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@angrychimp Thanks for replying! I think the crux of it is authenticating for "least privilege".
As an example, I have a pipeline that runs on-prem from which I need to deploy a lambda. I want to use a least privilege role that only has access to create/update that lambda (or, at least some measure of least privilege).
I have created this pipeline currently with a manual gate for a User to to supply STS keys, but am working towards full automation of acquiring AWS keys to do the code push to s3 and then passing those AWS Keys to TF to do the actual provisioning of the lambda (I wouldn't want to give our CI server keys with full access to AWS accounts)
I have also created an AWS support ticket when I posted here where the support person remarked that utilizing STS would be the best option and to use a SAML assertion for authentication (but, they said acquiring the SAML assertion response is outside their purview, understandably).
But, automating this authentication step is where I'm at. I'm exploring methods for doing this, or I'm going back to the security team and submitting to them that "we don't seem to gain much by storing a "SAML assertion" instead of IAM User keys".
@bogeylnj There has to be trust at some point along the chain, right? If you're looking for actual pipeline automation, I see there being two options. If you want to use external authentication you could use Directory Service to tie an external user (such as an Active Directory service account) to a role, which in turn could allow for STS. But then you have to figure out how to allow your pipeline resources to authenticate with AD (again, as an example), so you still have credentials hard coded somewhere.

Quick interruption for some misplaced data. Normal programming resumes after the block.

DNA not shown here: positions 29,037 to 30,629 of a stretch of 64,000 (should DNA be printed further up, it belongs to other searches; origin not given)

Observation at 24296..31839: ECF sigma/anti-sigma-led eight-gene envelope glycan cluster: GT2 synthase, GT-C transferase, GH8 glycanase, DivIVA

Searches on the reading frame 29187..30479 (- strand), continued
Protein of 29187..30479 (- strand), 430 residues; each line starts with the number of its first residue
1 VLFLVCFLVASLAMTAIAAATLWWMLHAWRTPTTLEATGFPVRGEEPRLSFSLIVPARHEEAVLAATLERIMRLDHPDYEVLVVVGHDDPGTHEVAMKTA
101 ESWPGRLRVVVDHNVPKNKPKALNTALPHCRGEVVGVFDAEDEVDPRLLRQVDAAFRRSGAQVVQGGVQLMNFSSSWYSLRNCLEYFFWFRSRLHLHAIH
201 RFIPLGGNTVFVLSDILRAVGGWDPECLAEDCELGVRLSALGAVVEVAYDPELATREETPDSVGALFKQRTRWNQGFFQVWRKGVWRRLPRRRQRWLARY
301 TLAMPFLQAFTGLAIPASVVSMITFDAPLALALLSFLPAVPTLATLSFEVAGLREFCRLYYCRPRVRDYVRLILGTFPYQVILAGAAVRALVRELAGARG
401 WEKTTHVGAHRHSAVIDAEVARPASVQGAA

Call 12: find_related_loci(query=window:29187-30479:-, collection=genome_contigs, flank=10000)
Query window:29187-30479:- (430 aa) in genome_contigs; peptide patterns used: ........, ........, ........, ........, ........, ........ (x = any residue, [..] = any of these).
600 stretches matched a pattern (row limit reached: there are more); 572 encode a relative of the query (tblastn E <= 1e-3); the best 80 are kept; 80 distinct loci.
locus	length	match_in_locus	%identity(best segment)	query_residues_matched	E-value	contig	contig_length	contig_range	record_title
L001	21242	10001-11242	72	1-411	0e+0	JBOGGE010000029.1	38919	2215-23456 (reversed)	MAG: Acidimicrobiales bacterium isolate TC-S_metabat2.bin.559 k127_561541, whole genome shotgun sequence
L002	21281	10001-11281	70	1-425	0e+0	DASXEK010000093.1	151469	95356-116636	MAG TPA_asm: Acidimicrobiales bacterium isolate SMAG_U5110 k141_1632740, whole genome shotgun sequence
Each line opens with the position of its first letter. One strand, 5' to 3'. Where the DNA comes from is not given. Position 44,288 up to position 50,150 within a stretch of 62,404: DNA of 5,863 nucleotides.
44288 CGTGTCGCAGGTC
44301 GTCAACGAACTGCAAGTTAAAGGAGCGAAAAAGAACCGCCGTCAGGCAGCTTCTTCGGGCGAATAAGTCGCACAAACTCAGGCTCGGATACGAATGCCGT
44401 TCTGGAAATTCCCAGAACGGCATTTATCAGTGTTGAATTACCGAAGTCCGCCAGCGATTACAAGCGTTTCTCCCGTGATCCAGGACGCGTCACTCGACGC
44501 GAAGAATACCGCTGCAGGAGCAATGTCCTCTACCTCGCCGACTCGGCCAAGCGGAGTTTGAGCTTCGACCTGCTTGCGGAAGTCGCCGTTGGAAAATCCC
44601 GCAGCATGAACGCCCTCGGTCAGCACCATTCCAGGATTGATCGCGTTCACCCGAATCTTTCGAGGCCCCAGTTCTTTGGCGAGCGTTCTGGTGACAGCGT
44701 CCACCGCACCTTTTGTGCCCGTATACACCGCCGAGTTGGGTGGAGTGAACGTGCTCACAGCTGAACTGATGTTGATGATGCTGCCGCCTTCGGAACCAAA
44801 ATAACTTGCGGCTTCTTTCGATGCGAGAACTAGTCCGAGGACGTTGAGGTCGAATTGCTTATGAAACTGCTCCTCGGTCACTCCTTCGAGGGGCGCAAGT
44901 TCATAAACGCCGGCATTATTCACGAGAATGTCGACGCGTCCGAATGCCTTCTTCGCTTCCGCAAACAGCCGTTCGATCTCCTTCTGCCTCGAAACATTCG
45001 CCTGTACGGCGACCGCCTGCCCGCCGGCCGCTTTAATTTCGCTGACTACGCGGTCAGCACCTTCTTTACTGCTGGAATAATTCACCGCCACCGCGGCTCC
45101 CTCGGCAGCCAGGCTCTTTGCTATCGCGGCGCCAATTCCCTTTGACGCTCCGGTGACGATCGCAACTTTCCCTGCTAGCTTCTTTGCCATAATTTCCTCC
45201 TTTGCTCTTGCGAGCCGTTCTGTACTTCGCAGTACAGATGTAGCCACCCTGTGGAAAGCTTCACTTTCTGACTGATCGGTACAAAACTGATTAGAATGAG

In my opinion the safest thing to do is create an automation IAM user with limited access to what you need - S3, Lambda, etc. - and really restrict access to the resources it needs to manage. You can use ARN conditions to make sure you're only touching relevant resources.
You have to hard-code the IAM API key/secret into your pipeline, but at least it can only do exactly what you want it to do. You can use CloudTrail to audit activity and ensure no one is using your pipeline incorrectly. Then just make sure you control access to where ever those keys are stored.
I completely agree with your first sentence and IAM User recommendation; but I am not savvy enough at this point to confront the security requirements. (Thanks again for your replies - very helpful)
Our AWS Console access is being controlled via Federated Identities and Conditional Policies
OktaMFA>STS>IAMRoleWithSpecificResourcesAndConditions. So, everything you describe makes sense.
When I question the security requirement, I think persistent keys will be one of the cons they present with IAM Users. But, this is something that I want to clarify more and more, lately. And, your suggestion supports that.
Some concerns I see are:
In your experience, are IAM Users used predominantly or are others attempting to avoid them? Most things I find just talk about IAM Users with required access (which in the case of a CI/CD server might be